The bonus of this tournament being on a holiday weekend, being relatively small in terms of players (i.e. fast rounds), and on courses not far from where my parents live, I got to jet out after round two to spend some quality time with my family, including my adorable nieces (2 and 4 years old). It was good not only to be done in time to have dinner with them, but the early riser 4-year-old was up and saw me off on both mornings with a hug for luck.
That hug luck paid off almost immediately on Sunday morning as my first throw of the day on hole 1 at Buffumville Lake came out way flatter and turned left way more than I intended. It hit high on the OB rip-rap rocks and caromed all the way back down into the middle of the fairway in-bounds. From there, I threw a much better shot to get on the green and convert the birdie-3. Hole 2 was another birdie-3 to get myself into solo second place.
Hole 3 required another bit of luck for my drive to skip the last 10 feet or so out of the OB rip-rap rocks back in-bounds en route to a par 3. After that, I tried to avoid having to rely on luck so much. Park job birdies on holes 4 and 6, along with a par 4 on the always treacherous hole 9 allowed me to start creeping up on the leader. A deuce on 12 moved me into a tie for the lead, a deuce on 13 got me into the lead, but a scrambling par on hole 14 dropped me back into a tie.
I played hole 15 to perfection (for me) for a three that put me back in the lead by one. I tried to botch the lead away on hole 16 with a 3-putt bogey 4, but my closest competitor did the exact same thing so nothing was lost. I finished up with threes on the last two holes to card my best Buffumville score to date, 54, and take a three throw lead into the final round.
I’d like to say I felt comfortable and confident heading into the last round with a lead, but I was as nervous as I can remember being in a long time. West Thompson Lake is one of those places where I can’t seem to have just an average round. I either score well or I have a relatively bad round…nothing in the middle (see my result from the West Thompson Open in July…first round leader to last cash). While I was up by 3 on second place, there was a three-way tie for third only 4 throws back. Even last (7th) place was only 8 throws out and he is a player capable of putting a low score on the board very easily. I felt like I couldn’t count anyone out.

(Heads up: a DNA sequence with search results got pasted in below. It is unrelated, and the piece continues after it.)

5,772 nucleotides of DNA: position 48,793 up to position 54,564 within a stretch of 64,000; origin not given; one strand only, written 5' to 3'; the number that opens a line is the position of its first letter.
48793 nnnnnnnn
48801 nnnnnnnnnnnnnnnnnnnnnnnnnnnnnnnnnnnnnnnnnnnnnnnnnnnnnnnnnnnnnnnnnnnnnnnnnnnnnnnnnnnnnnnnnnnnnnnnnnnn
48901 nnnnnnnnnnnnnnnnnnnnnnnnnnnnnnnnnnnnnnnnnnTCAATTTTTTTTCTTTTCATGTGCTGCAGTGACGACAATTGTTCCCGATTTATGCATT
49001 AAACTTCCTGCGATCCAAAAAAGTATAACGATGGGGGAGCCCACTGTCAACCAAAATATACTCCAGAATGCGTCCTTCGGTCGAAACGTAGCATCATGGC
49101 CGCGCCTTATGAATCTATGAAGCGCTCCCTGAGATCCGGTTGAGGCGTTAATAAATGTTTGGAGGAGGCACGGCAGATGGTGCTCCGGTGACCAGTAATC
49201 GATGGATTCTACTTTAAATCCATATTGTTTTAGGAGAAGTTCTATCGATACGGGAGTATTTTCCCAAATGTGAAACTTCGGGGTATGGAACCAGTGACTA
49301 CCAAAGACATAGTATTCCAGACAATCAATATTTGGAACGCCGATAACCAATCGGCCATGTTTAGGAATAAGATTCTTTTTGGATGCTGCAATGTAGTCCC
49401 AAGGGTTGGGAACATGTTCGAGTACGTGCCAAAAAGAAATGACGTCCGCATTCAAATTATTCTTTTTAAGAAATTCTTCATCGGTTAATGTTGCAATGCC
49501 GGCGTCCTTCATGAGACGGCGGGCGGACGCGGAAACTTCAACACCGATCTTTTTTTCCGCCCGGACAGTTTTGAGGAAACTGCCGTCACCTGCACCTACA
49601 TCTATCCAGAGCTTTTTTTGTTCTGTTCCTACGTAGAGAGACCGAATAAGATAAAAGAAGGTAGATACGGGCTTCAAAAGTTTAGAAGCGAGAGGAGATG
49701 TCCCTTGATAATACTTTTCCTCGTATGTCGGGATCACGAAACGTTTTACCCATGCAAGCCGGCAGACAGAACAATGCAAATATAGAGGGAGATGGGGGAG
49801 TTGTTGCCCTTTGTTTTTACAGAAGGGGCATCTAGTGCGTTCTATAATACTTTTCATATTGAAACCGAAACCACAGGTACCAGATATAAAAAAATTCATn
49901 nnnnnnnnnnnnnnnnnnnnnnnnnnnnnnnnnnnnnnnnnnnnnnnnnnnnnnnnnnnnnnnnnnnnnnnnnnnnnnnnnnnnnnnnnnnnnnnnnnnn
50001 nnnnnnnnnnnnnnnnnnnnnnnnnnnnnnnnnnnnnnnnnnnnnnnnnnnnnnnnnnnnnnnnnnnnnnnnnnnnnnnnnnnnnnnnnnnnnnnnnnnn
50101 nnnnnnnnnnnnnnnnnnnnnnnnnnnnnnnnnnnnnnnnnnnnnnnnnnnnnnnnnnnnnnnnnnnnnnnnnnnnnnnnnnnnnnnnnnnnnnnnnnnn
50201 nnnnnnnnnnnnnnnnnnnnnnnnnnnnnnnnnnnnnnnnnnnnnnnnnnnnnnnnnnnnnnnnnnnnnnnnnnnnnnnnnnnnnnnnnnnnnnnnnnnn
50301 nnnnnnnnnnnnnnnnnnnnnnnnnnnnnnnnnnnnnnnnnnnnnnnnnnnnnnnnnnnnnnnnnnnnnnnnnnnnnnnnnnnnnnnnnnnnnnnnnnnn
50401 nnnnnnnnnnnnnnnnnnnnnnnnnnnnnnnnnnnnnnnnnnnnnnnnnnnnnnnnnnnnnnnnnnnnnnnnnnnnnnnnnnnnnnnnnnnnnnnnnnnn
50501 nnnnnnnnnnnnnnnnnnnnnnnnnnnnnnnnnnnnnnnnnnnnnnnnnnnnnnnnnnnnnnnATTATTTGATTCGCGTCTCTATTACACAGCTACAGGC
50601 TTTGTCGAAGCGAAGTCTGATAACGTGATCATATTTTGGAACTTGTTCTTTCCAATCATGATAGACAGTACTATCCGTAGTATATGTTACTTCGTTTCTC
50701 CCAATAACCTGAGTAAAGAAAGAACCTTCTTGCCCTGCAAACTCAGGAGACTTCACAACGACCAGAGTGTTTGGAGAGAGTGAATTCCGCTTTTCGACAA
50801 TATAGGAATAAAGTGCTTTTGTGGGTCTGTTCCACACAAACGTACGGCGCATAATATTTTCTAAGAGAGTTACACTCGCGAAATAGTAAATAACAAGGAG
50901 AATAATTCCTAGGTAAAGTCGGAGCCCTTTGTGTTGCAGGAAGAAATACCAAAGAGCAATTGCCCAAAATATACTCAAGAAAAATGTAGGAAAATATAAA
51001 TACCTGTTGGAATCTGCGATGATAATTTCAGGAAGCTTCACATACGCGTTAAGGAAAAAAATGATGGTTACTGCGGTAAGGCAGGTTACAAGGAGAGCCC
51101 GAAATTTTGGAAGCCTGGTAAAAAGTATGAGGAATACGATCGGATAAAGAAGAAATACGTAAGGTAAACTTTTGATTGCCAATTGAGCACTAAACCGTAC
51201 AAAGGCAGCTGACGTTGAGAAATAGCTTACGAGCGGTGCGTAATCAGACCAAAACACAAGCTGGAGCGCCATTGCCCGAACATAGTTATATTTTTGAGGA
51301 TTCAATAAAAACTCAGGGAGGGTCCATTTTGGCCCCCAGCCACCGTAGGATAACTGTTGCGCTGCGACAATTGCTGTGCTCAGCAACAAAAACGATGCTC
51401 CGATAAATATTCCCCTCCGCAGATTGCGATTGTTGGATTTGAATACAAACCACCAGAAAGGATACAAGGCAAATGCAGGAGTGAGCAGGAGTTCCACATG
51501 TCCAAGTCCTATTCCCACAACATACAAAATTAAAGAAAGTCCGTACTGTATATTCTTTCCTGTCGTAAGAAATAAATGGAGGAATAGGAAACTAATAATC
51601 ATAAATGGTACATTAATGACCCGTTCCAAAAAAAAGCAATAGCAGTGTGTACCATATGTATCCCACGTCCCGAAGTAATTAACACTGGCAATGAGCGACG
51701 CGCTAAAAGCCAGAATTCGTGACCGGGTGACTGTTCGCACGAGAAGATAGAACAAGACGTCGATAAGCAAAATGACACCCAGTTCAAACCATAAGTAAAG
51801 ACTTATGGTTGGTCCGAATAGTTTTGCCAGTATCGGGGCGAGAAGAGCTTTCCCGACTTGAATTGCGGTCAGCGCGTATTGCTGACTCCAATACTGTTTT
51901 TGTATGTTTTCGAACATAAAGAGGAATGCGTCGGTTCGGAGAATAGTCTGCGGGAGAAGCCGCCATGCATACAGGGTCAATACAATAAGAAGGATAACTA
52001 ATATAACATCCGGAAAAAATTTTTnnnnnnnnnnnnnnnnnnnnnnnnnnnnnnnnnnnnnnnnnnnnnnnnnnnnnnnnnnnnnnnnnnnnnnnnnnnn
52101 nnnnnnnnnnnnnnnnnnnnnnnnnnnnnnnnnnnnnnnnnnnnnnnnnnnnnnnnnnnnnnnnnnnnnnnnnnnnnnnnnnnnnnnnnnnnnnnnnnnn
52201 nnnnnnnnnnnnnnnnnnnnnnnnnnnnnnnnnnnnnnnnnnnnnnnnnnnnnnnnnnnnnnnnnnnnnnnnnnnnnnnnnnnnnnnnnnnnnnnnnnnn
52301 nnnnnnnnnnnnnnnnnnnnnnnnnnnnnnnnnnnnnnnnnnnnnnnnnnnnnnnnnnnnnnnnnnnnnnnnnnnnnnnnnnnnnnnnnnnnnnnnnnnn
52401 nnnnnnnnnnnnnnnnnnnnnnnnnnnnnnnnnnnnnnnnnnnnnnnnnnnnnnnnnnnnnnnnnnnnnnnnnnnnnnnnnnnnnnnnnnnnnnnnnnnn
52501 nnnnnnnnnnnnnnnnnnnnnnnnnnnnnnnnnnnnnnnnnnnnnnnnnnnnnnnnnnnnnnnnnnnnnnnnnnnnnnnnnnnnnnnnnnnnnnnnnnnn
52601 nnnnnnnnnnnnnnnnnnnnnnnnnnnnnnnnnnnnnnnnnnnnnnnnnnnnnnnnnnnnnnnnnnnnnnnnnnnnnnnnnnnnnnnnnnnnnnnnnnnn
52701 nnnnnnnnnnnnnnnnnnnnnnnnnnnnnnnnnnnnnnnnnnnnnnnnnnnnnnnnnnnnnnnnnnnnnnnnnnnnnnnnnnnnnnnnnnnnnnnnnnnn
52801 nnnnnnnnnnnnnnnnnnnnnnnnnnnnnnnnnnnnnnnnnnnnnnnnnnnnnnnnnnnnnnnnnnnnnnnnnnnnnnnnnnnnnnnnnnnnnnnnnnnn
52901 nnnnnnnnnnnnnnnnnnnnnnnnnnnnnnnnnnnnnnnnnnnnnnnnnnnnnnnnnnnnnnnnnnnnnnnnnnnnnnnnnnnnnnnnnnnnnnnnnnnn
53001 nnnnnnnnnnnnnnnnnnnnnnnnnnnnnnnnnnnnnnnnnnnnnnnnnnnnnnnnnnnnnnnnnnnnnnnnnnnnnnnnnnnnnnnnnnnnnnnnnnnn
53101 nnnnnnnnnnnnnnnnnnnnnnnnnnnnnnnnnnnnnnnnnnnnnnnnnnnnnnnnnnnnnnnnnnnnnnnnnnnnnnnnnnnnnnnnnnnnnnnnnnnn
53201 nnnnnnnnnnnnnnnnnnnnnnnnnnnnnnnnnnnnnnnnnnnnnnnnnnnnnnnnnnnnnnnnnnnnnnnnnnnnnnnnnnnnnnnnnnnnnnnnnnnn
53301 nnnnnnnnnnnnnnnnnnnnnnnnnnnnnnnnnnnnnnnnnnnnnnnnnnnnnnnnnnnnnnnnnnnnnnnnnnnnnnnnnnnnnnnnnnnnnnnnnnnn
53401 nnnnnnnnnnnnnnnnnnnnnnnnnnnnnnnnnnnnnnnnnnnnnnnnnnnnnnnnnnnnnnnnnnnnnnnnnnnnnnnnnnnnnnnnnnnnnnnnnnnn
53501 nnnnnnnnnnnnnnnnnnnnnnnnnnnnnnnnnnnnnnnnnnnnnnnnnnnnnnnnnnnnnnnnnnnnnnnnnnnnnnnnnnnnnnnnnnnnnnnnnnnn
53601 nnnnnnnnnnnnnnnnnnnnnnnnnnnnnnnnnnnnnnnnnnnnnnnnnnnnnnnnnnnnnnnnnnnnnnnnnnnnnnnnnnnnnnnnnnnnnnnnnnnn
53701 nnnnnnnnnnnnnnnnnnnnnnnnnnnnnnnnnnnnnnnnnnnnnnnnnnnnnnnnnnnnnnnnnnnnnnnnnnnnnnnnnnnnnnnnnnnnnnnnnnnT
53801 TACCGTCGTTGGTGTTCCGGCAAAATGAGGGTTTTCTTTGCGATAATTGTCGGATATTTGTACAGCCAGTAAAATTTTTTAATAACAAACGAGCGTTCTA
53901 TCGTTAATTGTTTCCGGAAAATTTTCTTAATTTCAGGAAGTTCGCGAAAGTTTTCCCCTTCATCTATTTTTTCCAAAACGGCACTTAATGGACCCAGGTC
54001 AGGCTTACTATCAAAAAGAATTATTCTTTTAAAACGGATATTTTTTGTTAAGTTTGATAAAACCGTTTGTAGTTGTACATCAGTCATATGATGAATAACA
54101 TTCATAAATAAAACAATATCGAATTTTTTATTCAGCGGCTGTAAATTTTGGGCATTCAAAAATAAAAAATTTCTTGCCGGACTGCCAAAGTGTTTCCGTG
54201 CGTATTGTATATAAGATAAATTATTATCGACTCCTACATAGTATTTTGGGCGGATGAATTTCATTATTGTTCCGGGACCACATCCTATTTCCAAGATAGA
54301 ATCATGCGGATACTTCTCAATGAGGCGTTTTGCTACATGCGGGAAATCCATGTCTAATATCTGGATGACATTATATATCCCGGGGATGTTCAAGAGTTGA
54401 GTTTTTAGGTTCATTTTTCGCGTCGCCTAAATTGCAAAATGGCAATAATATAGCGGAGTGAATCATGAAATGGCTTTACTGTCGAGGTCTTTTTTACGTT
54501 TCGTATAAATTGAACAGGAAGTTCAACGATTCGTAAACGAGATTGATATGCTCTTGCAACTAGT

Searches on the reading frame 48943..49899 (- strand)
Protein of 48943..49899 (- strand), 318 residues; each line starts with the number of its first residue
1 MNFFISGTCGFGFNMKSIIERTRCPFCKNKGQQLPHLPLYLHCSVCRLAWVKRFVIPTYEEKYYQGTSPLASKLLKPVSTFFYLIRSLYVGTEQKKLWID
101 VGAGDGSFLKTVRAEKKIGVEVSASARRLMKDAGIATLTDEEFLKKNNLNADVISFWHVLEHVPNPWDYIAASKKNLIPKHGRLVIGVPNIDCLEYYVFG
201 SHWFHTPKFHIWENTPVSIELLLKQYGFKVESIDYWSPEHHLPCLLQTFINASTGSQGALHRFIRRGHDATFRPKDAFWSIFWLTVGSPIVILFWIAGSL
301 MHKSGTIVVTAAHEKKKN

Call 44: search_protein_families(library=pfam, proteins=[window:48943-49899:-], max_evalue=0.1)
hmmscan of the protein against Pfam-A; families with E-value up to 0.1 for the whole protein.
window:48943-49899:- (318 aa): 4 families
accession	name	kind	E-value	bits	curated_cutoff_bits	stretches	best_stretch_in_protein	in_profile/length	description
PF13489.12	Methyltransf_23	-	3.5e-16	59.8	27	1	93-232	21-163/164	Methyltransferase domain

Adding to all that is the fact that hole 1 gives me nightmares. It’s such a short hole and it bends left to right so it appears to be very lefty-friendly. But it’s not, at least not for this lefty. I rarely ever play it well, and starting a round there rarely lends itself to a good time for me. All I can do is try to hit the first gap and just hope the disc finds its way around the trees and as far up the fairway as it can. When it does, I’m always pleasantly surprised. Warming up, I parked the drive (always a bad sign).
Right on cue, I hit the first tree and barely made it halfway up the short fairway. It was in the middle, though, so it was an easy lay up to about 15 feet for what should have been a routine gimme putt. Crisis averted. Nightmare hole survived. On with the round. Nope, missed it. Nearly air-balled it right. I was fortunate than no one deuced the hole and I only lost one stroke to the group.
It’s not an overly long walk to the next tee, but it’s a walk nonetheless, and I needed it. My mind was in overdrive, and not in a good way. I had to stop to remind myself that I was still in the lead, there was plenty of golf left, plenty of holes I know I can play well in front of me, and one badly missed putt didn’t mean I lost the ability to putt all together. Hole 2 is only 220 feet and downhill, very easy to overshoot by 15 feet and be left with an obstructed putt, so the tee shot can be touchy. I was tentative and ended up short of the basket, but on line and about 25 feet away. Still trying to pull my brain out of dark places, I reminded myself I’ve been making these putts all weekend, so why stop now? I drained it for the deuce. Dam broken, on with the rest of the round right? On hole 3 and 4, I got into the circle and made the deuce putts there as well. Now things were really rolling. Perhaps the sun was going to shine through the storm clouds.